Revisionist History 101
COMIC MYSTERIES EXPLAINS… GWEN STACY
Good evening ladies and gentlemen, and welcome to the first installment of R.V. 101. No we’re not talking about Saudi Arabian textbooks. What I’ll be going over is how those lovely movie folks like to take whole scenes out of their source material and then regurgitate some chuck-wagon, watered down version for mass consumption. So if you watch comic book movies but don’t read the comics, this is for you. I’ll be telling you the real history behind those computer generated movie scenes you love. In the spirit of our recently posted podcast, I’ll be starting with the first Spider-Man movie. So here we go…
This column will contain spoilers for Spider-Man 1-3.
Most of the first installment in the Sony franchise was Spidey’s origin combined with the death of Gwen Stacy storyline from 1973. I can hear you already. No, Mary Jane was not young Parker’s first love. Yes, Gwen Stacy showed up in Spider-Man 3 for no reason whatsoever. See, now you know why you’re reading this. I’ll get back to that in a minute.
The first change concerned how he became our web-slinging hero in the first place. This is one of those rare changes that makes sense. In the original comic from 1962, a radioactive spider bit him. Now we know that such a thing will not give you powers, but will give you rapid weight and hair loss, followed by death. In the movie version 40 years later, we’ve updated to a genetically altered spider. Still a little hard to believe, but makes more sense. Good job on that screenplay, David Keopp!
In the very beginning of the movie Parker tells you it’s a story about a girl. That’s true except, in comic book history, that girl was a young blond undergrad named Gwen Stacy. Most of what you see in the movie with Peter Parker pining for the girl—but ultimately not getting involved because he’s Spider-Man—happened with Gwen. She eventually went on to date Harry… just like in the movie. I’ll spare you the sordid details but, just like in the movies, Peter and Gwen have an on-again-off-again relationship. This all ends with Ms. Stacy getting thrown off the George Washington Bridge by the Green Goblin. If that sounds familiar that’s because it is.
In the movie they have the Goblin balancing a cable car full of kids in one hand and Mary Jane in the other. Thanks to some helpful New Yorkers (pissed that the Goblin is holding up traffic), the Goblin somehow gets distracted and Spider-Man saves everybody. In the comic he grabs Gwen with a web and hauls her back up—forgetting a fact that you don’t need to be a science major to know. In fact, thrill-seekers know it which is why they go bungee-jumping rather than rope-jumping. Do you know what happens without the bounce, kids? I’ll give you hint: snap, crackle, and pop. You read that right. Somehow a science-uber-geek who, as a teenager, built devices that could shoot steel-strength webs (yet another thing they changed in the movie, his body didn’t generate bungee-webs in the comic) somehow skipped the physics of sudden impact. Spider-Man accidentally killed his first love! Very controversial for the time as super heroes never really failed before. Peter Parker won the fight but lost the war and it changed him forever, just as the death of his Uncle Ben did. It was during his mourning for Gwen Stacy that he grew close to her friend, Mary Jane Watson.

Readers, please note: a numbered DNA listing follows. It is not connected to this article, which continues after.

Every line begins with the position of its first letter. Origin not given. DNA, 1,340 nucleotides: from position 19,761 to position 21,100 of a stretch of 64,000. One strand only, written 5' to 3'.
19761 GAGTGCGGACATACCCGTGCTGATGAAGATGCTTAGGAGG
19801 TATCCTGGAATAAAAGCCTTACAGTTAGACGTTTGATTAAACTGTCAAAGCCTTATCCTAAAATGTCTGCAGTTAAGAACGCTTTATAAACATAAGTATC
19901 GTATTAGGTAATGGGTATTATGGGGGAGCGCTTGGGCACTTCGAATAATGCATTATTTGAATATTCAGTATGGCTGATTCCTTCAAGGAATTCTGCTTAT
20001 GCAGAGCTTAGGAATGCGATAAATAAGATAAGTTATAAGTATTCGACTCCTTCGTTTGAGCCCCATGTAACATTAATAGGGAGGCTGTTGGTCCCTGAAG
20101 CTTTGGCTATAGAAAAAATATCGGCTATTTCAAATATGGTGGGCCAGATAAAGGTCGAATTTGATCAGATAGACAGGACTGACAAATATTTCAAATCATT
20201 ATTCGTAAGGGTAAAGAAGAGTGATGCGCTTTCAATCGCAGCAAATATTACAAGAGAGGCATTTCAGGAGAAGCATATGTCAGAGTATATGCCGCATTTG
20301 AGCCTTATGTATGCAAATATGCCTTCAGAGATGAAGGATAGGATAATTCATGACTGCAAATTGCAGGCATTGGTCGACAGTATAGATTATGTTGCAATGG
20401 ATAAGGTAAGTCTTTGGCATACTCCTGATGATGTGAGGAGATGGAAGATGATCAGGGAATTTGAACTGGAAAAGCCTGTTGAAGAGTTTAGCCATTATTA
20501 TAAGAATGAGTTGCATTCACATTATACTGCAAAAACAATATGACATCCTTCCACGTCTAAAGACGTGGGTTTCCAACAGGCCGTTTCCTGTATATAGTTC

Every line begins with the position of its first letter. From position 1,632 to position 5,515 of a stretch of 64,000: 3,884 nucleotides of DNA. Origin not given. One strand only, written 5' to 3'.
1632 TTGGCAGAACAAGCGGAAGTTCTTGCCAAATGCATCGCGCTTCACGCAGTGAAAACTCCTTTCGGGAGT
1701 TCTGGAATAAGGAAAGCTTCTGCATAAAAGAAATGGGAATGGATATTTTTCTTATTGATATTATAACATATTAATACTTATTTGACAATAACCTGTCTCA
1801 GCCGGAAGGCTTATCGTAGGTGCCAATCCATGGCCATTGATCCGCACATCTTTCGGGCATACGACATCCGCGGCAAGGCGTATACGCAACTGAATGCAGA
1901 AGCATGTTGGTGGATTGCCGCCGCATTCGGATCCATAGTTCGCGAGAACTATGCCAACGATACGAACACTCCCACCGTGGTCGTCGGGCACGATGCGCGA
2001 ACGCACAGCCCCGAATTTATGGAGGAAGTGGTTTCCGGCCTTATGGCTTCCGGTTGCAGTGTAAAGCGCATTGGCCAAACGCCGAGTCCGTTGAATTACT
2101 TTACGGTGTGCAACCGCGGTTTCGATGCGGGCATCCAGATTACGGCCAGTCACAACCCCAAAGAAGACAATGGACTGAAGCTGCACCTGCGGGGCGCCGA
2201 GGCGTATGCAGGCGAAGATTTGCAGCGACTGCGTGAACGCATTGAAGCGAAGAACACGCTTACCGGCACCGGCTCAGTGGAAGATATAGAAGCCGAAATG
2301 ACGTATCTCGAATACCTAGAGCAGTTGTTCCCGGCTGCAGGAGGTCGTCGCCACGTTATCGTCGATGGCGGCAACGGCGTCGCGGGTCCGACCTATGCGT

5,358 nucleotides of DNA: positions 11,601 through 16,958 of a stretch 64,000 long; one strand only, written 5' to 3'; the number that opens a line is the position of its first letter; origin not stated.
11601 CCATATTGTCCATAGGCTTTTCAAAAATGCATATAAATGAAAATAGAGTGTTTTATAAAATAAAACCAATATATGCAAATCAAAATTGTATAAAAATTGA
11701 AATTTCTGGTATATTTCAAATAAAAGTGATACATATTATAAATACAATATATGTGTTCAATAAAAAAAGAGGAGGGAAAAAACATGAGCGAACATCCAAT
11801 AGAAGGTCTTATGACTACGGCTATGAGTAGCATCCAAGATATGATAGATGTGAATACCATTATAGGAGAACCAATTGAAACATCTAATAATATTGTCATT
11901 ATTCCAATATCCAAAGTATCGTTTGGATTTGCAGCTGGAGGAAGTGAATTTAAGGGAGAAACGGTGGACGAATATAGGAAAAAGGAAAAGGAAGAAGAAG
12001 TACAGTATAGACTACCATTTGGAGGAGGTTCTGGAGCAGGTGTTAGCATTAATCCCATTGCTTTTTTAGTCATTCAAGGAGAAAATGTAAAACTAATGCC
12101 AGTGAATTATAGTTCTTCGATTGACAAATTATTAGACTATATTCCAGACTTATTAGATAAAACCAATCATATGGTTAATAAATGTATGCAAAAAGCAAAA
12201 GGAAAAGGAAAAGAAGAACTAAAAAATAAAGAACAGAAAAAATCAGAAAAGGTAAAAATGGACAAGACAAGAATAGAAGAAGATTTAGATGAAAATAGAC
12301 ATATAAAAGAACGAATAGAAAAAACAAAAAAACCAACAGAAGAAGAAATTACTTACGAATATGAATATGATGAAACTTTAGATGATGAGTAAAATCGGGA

So here we have a pivotal point in the development of the character, watered down into a feel-good CG moment. New Yorkers rally behind Spider-Man, yay! As a result, the girl (the wrong girl) lives, we get two more movies of relationship angst, and Mary Jane gets kidnapped by every villain in New York except Mike Bloomberg. We also get the death of the Green Goblin at the points of his own glider (which actually did happen in the comic). Except, of course, no villain stays dead in comics. It did take awhile but the Green Goblin returned.
So what we have in the movie is a reversal of deaths. The girl lives and the villain dies. Right now if you’re saying, “Who cares?”, I’ll tell you why you should. We ended up with, essentially, the same plot in all three movies. Mary Jane gets captured by a villain who knows Spider-Man has a connection to her. Spidey comes to the rescue and somehow pulls it off. Kiss the girl as the credits get ready to roll. You know in the end Spider-Man will always win. No one dies on his watch. No growth as a character for this Peter Parker. Ultimately no growth as a franchise which, as of this writing, is re-launching with a whole new cast.
Wouldn’t you have rather seen the real outcome? If you want to make a super hero seem human, let him fail. It would have given the character the edge of darkness that everyone seems to want these days, and the MJ relationship would have been saved to play out over the next two movies. It would have allowed for more of the focus to be on the hero and his villains, which could have stretched even further than two movies. Pushing everything back would have allowed a fourth movie to flow naturally with the same cast. Harry taking over as the Green Goblin could have then been the fourth movie, after he loses his girl to Peter.
Now, if that sounds better than what you saw on the screen, go look for The Amazing Spider-Man #121 from June of 1973 and start there. Umm, maybe look for an online download or a graphic novel; the good old comics get expensive that far back.